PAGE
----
Despite the change of plans to move the barbecue indoors, the July 19 event was a “huge success,” says life enrichment co-ordinator Christie Patterson, adding that nutritional carer manager Alex Achillini soldiered through the inclement weather by working the grill.

Staff members and volunteers quickly transformed the home’s chapel into an activity area. Each year the event has a different theme. This year had a carnival theme, with ring, balloon, ball tosses, musical entertainment and a pie-in-the-face fundraiser that rcollected more than $300 (more on that in an upcoming story).

Although the events had to be downscaled to accommodate an indoor event, the staff’s ingenuity ensured everyone had fun, Patterson says.

“We made it work — it was a little hairy, but we made it work and the families that came had an awesome time,” she says. “We made sure the kids, the residents and everyone else had a great time.”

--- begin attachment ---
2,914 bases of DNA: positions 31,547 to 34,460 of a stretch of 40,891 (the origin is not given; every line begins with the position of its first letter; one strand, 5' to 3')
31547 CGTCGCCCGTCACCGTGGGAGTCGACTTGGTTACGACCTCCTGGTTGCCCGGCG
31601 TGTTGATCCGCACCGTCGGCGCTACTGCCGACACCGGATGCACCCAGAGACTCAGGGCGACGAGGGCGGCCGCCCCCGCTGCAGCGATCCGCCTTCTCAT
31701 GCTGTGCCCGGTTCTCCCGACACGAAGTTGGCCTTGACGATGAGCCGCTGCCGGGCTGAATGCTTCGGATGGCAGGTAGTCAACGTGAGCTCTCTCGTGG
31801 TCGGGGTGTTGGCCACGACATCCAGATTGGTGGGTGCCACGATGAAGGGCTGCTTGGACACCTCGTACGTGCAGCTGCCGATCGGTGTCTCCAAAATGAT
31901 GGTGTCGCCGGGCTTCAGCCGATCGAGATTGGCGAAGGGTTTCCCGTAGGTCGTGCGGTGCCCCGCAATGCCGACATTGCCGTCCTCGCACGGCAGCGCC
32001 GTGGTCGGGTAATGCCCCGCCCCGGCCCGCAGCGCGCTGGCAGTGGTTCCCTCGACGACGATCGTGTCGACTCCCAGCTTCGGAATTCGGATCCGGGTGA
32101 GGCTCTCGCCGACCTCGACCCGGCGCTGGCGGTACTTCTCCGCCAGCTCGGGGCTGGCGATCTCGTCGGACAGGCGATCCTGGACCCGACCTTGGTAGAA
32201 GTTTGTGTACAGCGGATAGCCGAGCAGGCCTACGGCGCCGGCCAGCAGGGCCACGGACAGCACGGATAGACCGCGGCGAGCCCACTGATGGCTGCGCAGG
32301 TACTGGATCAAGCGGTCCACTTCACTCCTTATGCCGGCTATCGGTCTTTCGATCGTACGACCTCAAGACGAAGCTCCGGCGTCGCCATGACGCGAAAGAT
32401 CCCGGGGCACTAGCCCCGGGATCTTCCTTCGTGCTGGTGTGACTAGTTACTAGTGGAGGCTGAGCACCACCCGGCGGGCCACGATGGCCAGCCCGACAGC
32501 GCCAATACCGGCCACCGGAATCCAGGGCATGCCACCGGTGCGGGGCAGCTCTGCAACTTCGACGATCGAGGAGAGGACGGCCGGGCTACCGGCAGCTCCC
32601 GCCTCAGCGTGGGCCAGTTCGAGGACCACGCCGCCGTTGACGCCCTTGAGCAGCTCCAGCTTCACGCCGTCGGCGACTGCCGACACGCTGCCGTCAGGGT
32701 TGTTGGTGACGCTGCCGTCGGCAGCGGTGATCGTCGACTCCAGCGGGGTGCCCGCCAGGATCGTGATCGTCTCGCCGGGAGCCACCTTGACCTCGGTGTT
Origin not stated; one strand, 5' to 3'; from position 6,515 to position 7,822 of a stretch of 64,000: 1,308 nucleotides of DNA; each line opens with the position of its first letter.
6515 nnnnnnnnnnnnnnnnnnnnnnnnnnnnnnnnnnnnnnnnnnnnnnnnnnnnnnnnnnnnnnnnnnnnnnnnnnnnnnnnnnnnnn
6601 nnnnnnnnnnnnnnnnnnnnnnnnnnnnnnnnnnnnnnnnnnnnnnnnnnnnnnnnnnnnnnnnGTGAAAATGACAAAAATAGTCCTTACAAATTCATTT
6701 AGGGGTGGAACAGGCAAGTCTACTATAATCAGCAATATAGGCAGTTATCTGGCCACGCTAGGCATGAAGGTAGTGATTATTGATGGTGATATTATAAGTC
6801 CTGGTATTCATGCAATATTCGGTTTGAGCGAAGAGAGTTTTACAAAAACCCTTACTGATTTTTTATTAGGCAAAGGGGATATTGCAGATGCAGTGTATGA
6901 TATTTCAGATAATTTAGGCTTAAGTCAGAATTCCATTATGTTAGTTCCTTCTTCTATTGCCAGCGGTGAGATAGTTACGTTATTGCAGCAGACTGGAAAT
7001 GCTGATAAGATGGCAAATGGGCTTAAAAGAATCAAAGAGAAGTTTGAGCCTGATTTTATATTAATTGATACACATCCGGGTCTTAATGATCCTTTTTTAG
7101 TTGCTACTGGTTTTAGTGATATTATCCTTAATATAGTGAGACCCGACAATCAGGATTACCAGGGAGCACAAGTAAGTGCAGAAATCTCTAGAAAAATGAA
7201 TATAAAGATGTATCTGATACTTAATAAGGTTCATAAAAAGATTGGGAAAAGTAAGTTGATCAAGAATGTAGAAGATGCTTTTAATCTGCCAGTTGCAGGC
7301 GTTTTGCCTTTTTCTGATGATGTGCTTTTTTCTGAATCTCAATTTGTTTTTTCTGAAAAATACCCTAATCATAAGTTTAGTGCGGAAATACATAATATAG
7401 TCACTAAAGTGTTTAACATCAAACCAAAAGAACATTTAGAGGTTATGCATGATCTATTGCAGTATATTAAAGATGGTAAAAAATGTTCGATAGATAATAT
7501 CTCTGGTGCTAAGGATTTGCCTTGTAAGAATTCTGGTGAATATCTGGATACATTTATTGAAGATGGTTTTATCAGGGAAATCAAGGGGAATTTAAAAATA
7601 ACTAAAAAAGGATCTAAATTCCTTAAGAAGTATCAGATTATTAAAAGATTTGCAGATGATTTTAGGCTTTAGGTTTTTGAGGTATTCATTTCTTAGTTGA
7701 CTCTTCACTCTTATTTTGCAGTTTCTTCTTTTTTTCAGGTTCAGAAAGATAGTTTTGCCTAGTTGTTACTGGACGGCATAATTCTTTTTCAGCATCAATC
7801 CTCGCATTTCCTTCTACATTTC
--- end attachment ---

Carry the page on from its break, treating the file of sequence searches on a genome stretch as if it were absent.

Patterson says the event is an important part of the home’s culture because it allows residents to bring in as many of their family members and friends as they want, and the event is always “laidback and fun and has a family reunion atmosphere.”

“And it’s open to all generations — residents, their children and grandchildren,” she says. “(Before the event) I had not met a lot of the families, but they all showed up.”

Do you have a story you would like to share with the OMNIway? If so, please contact the newsroom at 800-294-0051, ext. 23, or e-mail deron(at)axiomnews.ca.